Even an onslaught of original reality shows couldn't help the broadcast networks stem the basic-cable ratings tide during July.
Boosted by a number of strong individual performances, cable programmers set an all-time ratings record for the July sweeps while trouncing the collective Nielsen performance of the broadcast networks.
Lifetime Television continued to head the industry's ratings charge, finishing first in primetime ratings race, while Nickelodeon — riding the record-setting numbers of its Rugrats
anniversary special — extended its dominance in total-day ratings.
But the biggest story for cable in July was its performance relative to the broadcast networks. Ad-supported cable networks averaged a 26.2 rating from July 2 through July 29, a 10-percent increase over last July and well above the 22.1 weighted total garnered by the seven major broadcast networks, according to a Turner Entertainment Research analysis of Nielsen Media Research data.
Broadcast-network ratings were off 11 percent from last year, when CBS breached the first real wave of reality programming with Survivor
and ABC's game-show sensation Who Wants to Be A Millionaire?
was coming up on its first anniversary.
"It's the strongest sweep that cable has ever had, as well as the weakest sweep for the broadcast networks," Cabletelevision Advertising Bureau president Joe Ostrow said. "It proves that cable's investment in programming has paid off and the new games that broadcast networks are playing are not working."
Ostrow said original cable programming's diversity — and broadcast TV's lack of it — is the reason behind the medium's triumph. While the broadcasters have launched a slew of new reality shows this summer, those offerings have failed to carry the ratings torch for the networks.
"The broadcast networks have generated a lot of publicity for their reality shows, but it's tough for one good hour to bring up ratings for the whole night," Lifetime senior vice president of research Tim Brooks said. "Also, the reality shows are beginning to lose their luster," Brooks added, "and with so many on both broadcast and cable, the genre is bound to be diluted."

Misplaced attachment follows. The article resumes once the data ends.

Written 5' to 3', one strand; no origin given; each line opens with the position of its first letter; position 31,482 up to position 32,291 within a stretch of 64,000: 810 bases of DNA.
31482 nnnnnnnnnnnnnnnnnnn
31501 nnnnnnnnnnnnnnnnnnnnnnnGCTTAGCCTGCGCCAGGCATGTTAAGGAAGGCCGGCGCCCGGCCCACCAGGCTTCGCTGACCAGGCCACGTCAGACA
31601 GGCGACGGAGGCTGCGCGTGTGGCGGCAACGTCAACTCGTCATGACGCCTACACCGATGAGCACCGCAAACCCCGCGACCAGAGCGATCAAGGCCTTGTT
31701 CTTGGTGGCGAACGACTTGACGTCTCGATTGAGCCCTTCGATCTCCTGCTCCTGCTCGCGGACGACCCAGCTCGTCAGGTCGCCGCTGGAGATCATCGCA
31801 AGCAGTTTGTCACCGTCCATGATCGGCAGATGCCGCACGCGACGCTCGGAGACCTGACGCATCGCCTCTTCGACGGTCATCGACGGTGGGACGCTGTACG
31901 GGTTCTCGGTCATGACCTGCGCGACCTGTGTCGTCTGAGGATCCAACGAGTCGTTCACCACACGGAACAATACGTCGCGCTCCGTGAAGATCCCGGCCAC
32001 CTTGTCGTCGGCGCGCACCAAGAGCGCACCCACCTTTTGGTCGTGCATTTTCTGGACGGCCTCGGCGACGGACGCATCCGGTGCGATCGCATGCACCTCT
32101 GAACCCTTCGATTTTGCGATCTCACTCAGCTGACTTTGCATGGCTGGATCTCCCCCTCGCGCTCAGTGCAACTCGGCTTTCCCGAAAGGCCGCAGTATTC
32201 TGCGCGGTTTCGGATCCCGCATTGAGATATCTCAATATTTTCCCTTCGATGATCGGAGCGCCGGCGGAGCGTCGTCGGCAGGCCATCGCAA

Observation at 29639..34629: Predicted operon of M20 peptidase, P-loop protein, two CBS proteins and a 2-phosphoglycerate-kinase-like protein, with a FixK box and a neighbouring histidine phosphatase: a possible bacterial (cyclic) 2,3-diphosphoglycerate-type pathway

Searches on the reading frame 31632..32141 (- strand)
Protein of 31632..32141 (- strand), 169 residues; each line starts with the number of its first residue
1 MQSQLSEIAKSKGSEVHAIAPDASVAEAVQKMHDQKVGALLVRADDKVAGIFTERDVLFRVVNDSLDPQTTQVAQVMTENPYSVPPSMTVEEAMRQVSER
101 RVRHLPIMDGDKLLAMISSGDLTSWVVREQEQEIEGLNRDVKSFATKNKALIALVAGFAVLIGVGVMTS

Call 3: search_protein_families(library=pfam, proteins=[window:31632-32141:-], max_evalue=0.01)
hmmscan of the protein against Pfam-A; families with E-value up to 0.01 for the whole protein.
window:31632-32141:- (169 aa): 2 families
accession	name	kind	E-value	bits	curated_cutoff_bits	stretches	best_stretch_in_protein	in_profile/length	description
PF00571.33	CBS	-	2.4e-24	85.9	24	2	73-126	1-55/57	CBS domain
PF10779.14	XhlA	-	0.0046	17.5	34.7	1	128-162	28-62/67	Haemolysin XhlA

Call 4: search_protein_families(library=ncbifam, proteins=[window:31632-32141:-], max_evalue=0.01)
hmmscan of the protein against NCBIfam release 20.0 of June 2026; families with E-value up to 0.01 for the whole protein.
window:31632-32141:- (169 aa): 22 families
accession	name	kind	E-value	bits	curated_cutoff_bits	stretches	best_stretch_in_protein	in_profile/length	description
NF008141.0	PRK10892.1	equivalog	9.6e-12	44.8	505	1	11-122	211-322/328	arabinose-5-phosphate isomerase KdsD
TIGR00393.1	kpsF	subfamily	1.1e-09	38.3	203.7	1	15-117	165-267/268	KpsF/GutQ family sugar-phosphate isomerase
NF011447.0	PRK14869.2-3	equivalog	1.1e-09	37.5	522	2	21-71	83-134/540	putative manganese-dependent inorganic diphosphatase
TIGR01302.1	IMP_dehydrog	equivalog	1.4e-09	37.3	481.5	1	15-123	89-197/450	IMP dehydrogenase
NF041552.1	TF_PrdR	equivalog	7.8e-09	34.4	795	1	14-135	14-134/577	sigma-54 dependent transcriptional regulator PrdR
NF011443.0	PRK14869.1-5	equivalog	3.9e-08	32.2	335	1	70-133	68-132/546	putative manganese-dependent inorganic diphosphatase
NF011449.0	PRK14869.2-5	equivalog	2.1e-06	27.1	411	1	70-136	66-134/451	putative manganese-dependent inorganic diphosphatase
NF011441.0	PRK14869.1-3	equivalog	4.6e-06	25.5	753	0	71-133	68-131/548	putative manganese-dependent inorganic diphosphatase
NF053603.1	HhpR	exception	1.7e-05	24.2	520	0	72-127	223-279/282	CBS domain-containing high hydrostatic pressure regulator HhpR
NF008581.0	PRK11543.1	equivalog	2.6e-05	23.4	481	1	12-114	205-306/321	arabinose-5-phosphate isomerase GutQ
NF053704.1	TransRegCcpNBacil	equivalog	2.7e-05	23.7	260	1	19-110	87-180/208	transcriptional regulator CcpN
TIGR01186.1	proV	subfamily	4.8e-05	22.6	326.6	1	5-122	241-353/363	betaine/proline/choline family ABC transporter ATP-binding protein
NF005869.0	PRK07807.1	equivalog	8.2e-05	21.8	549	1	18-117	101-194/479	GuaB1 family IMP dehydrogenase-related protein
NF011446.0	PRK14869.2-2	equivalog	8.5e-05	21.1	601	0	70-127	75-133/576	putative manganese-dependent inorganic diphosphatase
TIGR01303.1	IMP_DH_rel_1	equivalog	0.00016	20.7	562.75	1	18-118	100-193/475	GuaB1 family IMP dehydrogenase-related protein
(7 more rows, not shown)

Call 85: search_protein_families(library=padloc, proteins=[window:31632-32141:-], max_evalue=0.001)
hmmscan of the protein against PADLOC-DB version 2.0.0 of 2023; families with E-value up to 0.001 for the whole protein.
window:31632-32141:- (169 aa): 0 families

Representatives from the National Association of Broadcasters, the broadcast industry's trade organization, would not return phone calls to offer a rebuttal. Broadcast-network officials also did not return calls.
Meanwhile, original fare from basic-cable networks has boosted cable viewership. Lifetime, on the strength of its original movies and new episodes of the popular series Any Day Now
and Strong Medicine, led the basic-cable pack in primetime ratings. The women's-targeted network averaged a 2.1 primetime rating.
Lifetime — which is also on top of the cable heap year-to-date with a 2.0 average — matched its best-ever Nielsen performance, tying its January 2001 primetime mark.
Nickelodeon, boosted by All Growed Up
— the 10th- anniversary special of its signature series Rugrats
— finished second, with a 1.8 average. That program notched a 7.2 household rating — the highest in the network's history — on July 21.
There was a three-way tie for third at 1.7 among TBS Superstation, Cartoon Network and USA Network.
Turner Network Television was sixth at a 1.6, followed by A&E Network and Discovery Channel at a 1.2 and TNN: The National Network and American Movie Classics, each with a 1.0.
Other impressive network performances include Travel Channel and Bravo, whose 0.4 ratings were up 33 percent from last year, and The Game Show channel, which averaged a 0.5 rating, up 25 percent from July 2000.
On a total-day basis, Nick continued its dominance, averaging a 1.5. Lifetime and Cartoon were tied for second at 1.3 over the 24-hour period.
TBS and TNT rounded out the top five at a 1.1 and an 0.9, respectively.
On the adult demo front, a pair of Turner networks ruled the roost. TBS was first among adults 18 through 49, averaging 968,000 viewers, while TNT reached 994,000 adults 25 through 54 on average during July.
In the news arena, the Chandra Levy story proved to be a ratings-grabber for the all-news networks, as both Fox News Channel and Cable News Network posted significant gains in the July ratings period. FNC won the month, averaging a 0.8 rating in primetime, a 136-percent jump in households from July 2000. CNN placed second with a 0.7 rating, up 44 percent from the same month last year.
MSNBC, CNN Headline News and CNBC posted more modest gains. MSNBC generated an average 0.4 rating (up 19 percent); Headline earned a 0.2 rating and (up 7 percent); and CNBC pulled a 0.4 rating (up 17 percent). CNN and FNC tied in the total-day category, each with a 0.4 rating. CNN averaged 294,000 households, topping FNC by 20,000 homes.
Mike Reynolds and Steve Donohue contributed to this story.